For the second year in a row, the Oak Park River Forest Infant Welfare Society (IWS) is taking its Holiday Housewalk virtual. This year’s walk will feature six architecturally significant Oak Park and River Forest homes decorated for the holidays.
While the in-person walk was limited to one weekend, the video access for the virtual walk will be available Dec. 10 through Jan. 10, giving participants an entire month to take in the indoor and outdoor scenes. The IWS is also making ticket buying a little sweeter, by offering another grand raffle of $10,000.
IWS board President Debbie Blanco says that the Holiday Housewalk is an integral part of the society’s mission.
“It’s our premier fundraiser of the year,” Blanco said. “Sixty percent of the budget of the Children’s Clinic comes from philanthropy.”
The IWS Children’s Clinic serves over 3,400 children in more than 10,000 visits each year, addressing the medical, dental and behavioral care of a population in need. As the construction continues on the Children’s Clinic new home on Madison Street, that support is more important than ever.
Blanco says the Holiday Housewalk, whether in-person or virtual, is a good representation of the IWS as a charitable organization.
“Our fundraisers are ‘fun-raisers.’ Community is very important to who we are,” she said.
Sarina Butler, longtime IWS volunteer and script writer for this year’s walk, says the walk is always a highlight of the holiday season.
“Our area is so beautiful, the architecture is extremely diverse and many homes are historic,” Butler said. “Homeowners take pride in keeping their homes really lovely at holiday time. It’s a chance to see gorgeous homes with great people willing to share them for a great cause.”
This year’s homes span a variety of styles. A River Forest home built in 1927 for a mafia figure suspected of involvement in the St. Valentine’s Day Massacre had seen better days when its current owners purchased it.
Working with local architect Rosanne McGrath, they enlarged the home and created an interior that complements the home’s French Provincial exterior. While the family has modernized the house for today’s style, they retained the original foyer chandelier and stair banister.
An Oak Park stunner on Forest Avenue has no known architect, but the early 20th century home holds its own among nearby Frank Lloyd Wright designs. The home is decorated with a combination of traditional and modern furnishings.
Butler says the two-story foyer features a stunning seven-foot-tall artwork composed of eleven infinity clusters made of crystal.
An E.E. Roberts-designed home on the tour has been remodeled, but Butler states, “It looks just like Roberts built it yesterday.”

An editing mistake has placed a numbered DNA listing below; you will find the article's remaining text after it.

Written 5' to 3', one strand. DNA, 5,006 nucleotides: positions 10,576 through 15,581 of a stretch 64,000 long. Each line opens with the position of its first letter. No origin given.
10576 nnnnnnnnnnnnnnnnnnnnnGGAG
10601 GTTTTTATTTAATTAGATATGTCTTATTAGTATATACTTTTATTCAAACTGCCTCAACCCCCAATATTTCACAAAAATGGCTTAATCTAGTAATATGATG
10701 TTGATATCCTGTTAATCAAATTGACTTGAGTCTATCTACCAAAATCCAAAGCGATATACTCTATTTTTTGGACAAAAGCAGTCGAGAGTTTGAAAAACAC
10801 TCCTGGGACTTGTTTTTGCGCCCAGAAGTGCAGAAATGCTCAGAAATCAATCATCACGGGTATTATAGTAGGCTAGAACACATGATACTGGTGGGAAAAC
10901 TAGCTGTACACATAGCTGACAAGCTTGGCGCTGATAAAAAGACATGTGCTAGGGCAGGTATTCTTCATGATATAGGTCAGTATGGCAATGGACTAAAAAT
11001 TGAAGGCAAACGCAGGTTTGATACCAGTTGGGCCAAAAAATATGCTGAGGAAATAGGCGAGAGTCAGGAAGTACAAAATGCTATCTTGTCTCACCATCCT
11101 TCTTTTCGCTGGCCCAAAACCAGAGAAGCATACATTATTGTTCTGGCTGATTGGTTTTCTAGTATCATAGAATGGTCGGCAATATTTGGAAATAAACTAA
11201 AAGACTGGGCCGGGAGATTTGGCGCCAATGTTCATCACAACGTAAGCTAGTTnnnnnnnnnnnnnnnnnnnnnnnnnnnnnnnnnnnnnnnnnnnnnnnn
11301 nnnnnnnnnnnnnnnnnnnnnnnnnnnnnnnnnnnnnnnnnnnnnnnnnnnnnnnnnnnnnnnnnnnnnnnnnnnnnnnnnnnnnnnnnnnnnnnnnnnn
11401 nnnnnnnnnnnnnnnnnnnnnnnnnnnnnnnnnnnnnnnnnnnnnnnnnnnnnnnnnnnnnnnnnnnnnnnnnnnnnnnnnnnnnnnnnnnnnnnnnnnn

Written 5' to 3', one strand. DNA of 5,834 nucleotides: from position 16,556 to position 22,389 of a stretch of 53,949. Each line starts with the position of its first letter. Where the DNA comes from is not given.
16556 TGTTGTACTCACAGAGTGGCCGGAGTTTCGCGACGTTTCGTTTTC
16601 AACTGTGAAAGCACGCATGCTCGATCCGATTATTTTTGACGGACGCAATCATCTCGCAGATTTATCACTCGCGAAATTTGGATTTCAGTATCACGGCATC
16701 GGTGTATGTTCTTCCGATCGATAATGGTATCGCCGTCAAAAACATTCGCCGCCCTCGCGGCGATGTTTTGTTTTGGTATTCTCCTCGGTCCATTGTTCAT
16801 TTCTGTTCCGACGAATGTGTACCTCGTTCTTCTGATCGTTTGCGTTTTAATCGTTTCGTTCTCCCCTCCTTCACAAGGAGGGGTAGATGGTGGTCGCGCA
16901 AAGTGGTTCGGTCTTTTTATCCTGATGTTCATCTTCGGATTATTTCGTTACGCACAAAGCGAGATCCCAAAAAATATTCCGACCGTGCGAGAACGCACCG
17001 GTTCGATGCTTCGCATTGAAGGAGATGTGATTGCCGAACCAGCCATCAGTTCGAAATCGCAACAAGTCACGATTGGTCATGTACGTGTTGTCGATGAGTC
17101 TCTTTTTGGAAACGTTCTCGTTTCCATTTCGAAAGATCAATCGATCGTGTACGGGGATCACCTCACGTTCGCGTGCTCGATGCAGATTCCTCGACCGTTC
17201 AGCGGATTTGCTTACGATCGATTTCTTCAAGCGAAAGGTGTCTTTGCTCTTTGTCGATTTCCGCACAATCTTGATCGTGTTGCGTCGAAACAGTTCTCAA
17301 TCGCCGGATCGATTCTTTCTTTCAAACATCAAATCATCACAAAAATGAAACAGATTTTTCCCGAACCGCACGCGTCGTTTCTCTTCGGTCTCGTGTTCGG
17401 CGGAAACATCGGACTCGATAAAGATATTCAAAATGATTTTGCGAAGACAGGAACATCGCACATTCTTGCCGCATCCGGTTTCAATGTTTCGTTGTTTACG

The original touches include art glass windows fronting Chicago Avenue. One touch that’s not original is the renovated kitchen which can comfortably accommodate 40 guests for an annual cookie baking gathering.
In River Forest, a 126-year-old Victorian house was converted to a three-flat in the 1920s. Today’s owners have returned it to a single-family home. An exterior renovation in 2010 was followed by an interior remodel in 2014 which created a modernized kitchen that suits the original era of the home.
The final River Forest home was built in 1901 and designed by architect Charles Lowry for his son and namesake. The home was remodeled early in its life, and its art glass tells the story.
The original art glass features curved lines and rounded shapes while the glass installed during the renovation is more linear and modern. The current owners love to cook and highlight their Mediterranean heritage. Butler says their kitchen with its built-in, open pantry celebrates the family’s rich food heritage.
While all of this year’s homes are architecturally significant, Butler says the most well-known is Oak Park’s Arthur Heurtley House designed by Frank Lloyd Wright in 1902 and considered to be his first Prairie Style home. This year, the house will be professionally decorated by Forest Park’s Moss, and Butler says the natural theme will complement Wright’s Prairie design.
“They really are committed to the aesthetic of the house,” Butler said. “Even among Frank Lloyd Wright’s houses, it’s unique. It’s so impressive, and this is the first time people will see it decorated for Christmas.”
Butler says that when COVID forced the housewalk to move to a virtual format, the IWS volunteers were a bit nervous about turnout. There was no need to be concerned. The 2020 walk raised more money than the pre-pandemic, in-person walk in 2019. Butler is hopeful that this year’s walk will do the same in order to provide needed funds for the Children’s Clinic.
Housewalk Co-Chair Monica Klinke states, “Last year, we were looking for a temporary fix for our pandemic problem, and it turns out people loved this format. You can watch it on your own time, in your house in your pajamas or with your friends. Last year, we had people from 24 states and from as far away from France watching. We had a broader reach.”
How to take the tour
The Infant Welfare Society Virtual Holiday Housewalk and Grand Raffle tickets can be purchased at one.bidpal.net/holidayhousewalk/welcome.
Each $55 ticket includes entry to the $10,000 grand raffle. Ticket packages including more raffle tickets are available for purchase as well.
The virtual tours will be available for viewing from Dec. 10 through Jan. 10. The Grand Raffle drawing will be recorded and shared online Tuesday, Dec. 21 at 7 p.m.